Hastie and Seitz, Circuit Judges, and Body, District Judge.
The issue presented on this appeal is whether the lower court erred in refusing to admit into evidence certain provisions of a construction contract between appellee, New York Shipbuilding Corporation (hereinafter "Shipbuilder"), and the United States Navy. The contract delineated and divided responsibilities between Shipbuilder and the Navy in respect to the installation, inspection, and maintenance of certain equipment and the safety of personnel engaged in the construction of a Navy destroyer.
Appellant Eadens, decedent's Administratrix, instituted a diversity action for wrongful death against Shipbuilder in the United States District Court for the District of New Jersey. Shipbuilder had contracted with the Navy to construct the U.S.S. "Joseph Strauss", a guided missile destroyer, at a shipyard in Camden, New Jersey. Decedent, Charles Eadens, a civilian worker, had been assigned to work on the destroyer; his duties included inspecting certain equipment installed by Shipbuilder and reporting to the Navy on Shipbuilder's construction progress.
Construction of the destroyer was nearing completion when decedent reported to Shipbuilder that a malfunction had developed in the ship's hydraulic system. The malfunction appeared to be located in a small carrier compartment located below the deck and housing part of a gun turret's machinery. On February 5, 1963 the decedent was working in the confined (10 foot by 10 foot) compartment, inspecting and testing repairs he had made to correct the hydraulic malfunction. Apparently, a leak developed in the hydraulic pipes, and oil under great pressure began to spray over the decedent and the entire compartment. Somehow, the oil ignited and the compartment burst into flames. Decedent fled from the compartment and was found dead 30 foot to 40 foot away.
The district court charged the jury that Shipbuilder owed the decedent the legal duty of a general contractor to an employee; that Shipbuilder thus was obliged to exercise reasonable care to maintain the destroyer in a safe condition; to provide the decedent with reasonably safe working conditions; and to avoid creating or maintaining any condition upon the destroyer which reasonably could be considered dangerous.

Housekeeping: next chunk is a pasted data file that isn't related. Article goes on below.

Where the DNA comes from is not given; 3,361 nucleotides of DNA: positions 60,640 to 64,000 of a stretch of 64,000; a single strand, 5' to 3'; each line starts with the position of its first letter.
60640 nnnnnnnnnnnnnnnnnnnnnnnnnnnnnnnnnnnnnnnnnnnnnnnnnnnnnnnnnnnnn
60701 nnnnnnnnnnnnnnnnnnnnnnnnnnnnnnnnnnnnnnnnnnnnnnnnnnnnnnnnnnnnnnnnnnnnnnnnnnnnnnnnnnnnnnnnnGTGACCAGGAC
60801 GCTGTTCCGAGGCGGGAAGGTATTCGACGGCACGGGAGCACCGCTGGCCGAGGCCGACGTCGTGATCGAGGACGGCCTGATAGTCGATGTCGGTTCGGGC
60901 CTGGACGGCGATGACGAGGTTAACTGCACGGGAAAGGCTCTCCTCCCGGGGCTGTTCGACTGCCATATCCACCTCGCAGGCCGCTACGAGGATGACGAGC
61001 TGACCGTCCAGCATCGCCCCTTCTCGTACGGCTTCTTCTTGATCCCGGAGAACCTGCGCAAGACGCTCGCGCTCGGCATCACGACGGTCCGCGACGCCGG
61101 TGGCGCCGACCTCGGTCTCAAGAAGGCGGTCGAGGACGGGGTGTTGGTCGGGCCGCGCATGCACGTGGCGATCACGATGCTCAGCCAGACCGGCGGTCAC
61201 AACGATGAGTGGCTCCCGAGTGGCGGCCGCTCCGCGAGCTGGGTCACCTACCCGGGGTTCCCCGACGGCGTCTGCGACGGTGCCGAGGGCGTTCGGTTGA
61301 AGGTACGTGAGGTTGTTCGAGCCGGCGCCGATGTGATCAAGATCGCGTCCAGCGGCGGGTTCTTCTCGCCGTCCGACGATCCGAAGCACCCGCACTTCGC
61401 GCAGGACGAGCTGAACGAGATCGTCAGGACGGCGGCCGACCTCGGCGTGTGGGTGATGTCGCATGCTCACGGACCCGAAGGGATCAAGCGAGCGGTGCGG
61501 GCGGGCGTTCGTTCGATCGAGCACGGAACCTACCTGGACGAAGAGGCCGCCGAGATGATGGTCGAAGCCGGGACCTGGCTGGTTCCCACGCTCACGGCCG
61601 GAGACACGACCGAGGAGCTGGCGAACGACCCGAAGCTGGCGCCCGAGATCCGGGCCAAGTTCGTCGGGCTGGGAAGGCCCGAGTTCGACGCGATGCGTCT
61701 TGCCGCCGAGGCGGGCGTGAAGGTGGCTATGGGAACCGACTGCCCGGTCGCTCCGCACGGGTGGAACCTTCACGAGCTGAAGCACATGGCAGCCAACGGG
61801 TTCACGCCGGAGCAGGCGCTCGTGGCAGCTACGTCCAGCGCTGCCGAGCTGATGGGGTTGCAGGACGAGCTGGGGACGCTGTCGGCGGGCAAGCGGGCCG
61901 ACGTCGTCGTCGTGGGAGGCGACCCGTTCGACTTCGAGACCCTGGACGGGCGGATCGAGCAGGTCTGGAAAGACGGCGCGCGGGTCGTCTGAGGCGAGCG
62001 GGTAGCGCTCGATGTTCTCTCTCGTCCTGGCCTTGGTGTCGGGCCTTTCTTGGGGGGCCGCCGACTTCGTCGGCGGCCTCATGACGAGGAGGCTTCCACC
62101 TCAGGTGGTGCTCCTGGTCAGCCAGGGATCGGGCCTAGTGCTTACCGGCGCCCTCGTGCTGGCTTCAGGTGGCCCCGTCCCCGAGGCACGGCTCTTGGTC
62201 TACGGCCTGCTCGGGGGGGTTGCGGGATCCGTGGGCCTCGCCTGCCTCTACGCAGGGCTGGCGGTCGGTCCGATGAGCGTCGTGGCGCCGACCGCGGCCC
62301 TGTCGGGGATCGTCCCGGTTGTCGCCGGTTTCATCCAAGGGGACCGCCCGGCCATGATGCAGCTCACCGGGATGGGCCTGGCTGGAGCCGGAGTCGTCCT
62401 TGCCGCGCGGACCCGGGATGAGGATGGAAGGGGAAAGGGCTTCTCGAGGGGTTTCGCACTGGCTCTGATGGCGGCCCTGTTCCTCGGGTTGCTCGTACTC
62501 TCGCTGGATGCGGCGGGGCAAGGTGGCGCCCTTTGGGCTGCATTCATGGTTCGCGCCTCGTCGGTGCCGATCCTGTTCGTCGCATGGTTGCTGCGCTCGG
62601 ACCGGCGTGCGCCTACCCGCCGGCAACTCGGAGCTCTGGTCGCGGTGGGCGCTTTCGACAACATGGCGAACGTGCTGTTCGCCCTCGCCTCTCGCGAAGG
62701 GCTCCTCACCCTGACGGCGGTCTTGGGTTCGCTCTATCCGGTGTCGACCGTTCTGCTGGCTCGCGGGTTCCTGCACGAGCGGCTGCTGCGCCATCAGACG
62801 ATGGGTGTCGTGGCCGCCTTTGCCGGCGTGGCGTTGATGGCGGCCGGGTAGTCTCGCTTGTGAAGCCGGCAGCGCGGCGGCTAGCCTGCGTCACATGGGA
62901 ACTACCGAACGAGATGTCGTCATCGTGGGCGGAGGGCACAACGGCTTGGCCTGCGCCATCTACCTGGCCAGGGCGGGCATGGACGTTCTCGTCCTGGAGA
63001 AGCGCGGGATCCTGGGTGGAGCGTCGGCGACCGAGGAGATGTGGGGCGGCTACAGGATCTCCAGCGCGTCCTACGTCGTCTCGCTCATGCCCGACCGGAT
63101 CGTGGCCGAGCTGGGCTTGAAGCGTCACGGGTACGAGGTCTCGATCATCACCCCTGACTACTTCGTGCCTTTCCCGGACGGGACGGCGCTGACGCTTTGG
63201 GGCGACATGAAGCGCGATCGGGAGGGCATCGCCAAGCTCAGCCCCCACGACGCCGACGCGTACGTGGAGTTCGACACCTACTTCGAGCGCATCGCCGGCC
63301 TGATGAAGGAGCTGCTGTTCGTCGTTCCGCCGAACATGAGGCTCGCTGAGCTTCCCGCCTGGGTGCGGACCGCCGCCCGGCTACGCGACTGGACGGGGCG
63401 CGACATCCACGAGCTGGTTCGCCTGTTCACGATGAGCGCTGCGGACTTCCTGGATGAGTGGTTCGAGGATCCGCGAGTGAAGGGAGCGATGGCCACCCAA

The jury returned a verdict of no cause of action in favor of the appellee, Shipbuilder.
Appellant contended at trial that ignition of the oil was probably caused by an allegedly defective installation of an electric panel box known as an "ABT" box. The panel box was furnished by the Navy and installed by Shipbuilder.
The contract which appellant sought to admit into evidence was several thousand pages long and highly technical in nature. Some of the contractual provisions delineated the responsibilities of Shipbuilder and the Navy in respect to the installation and maintenance of government furnished equipment, such as the ABT panel box. However, as appellant has conceded and as the trial court noted, the decedent was not a party to the contract; nor in privity to the contract; nor a third party beneficiary of the contract. Thus it is quite clear that under New Jersey law, appellant cannot sue in respect to a breach of duty which might arise out of the contract between Shipbuilder and the Navy. See Bacak v. Hogya, 4 N.J. 417, 73 A.2d 167 (1950); Miller v. Davis & Averill, Inc., 137 N.J.L. 671, 61 A.2d 253 (1948). If appellant offered the contract in order to permit its terms to determine the legal duty or standard of care owed by Shipbuilder to the decedent, the trial court correctly held the contract inadmissible.
However, appellant insists that the district court misconstrued the purpose for which the contract was offered. Appellant relies on several New Jersey cases which indicate that a contract offered by one not a party to the contract may be admitted in a negligence action "for the purpose of evidencing the state of facts created by the contract, particularly the relationships of the parties inter sese." Trecartin v. Mahony-Troast Const. Co., 18 N.J.Super. 380, 385, 87 A.2d 349, 354 (1952). See Csaranko v. Robilt, Inc., 93 N.J.Super. 428, 226 A.2d 43 (1967); Reid v. Monmouth Oil Co., 42 N.J.Super. 355, 126 A.2d 368 (1956).
Appellant's proposition and the cases relied upon are inapposite to the facts of this case. In Trecartin, Monmouth, and Csaranko, supra, the issue was whether the defendants in those cases had been in control of the construction sites where the respective plaintiffs had been injured. The contracts were admitted as evidence of the fact of control. Control is not at issue in the case sub judice. The district court clearly ruled that Shipbuilder was in control of the destroyer and of the carrier compartment where decedent was fatally burned; and the court charged the jury that Shipbuilder owed the decedent a duty to maintain the destroyer, the compartment, and the machinery therein in a reasonably safe condition. Nor did the court's charge to the jury imply in any way that Shipbuilder's contract with the Navy could absolve Shipbuilder of its duty to the decedent. Appellant received a favorable instruction on the relationships of the parties inter sese; the contract was not necessary to evidence such relationships. Indeed, the length and technical complexity of the contract might very well have only created confusion in the minds of the jurors. We find ourselves in agreement with the conclusions of the district court.
The judgment of the district court will ...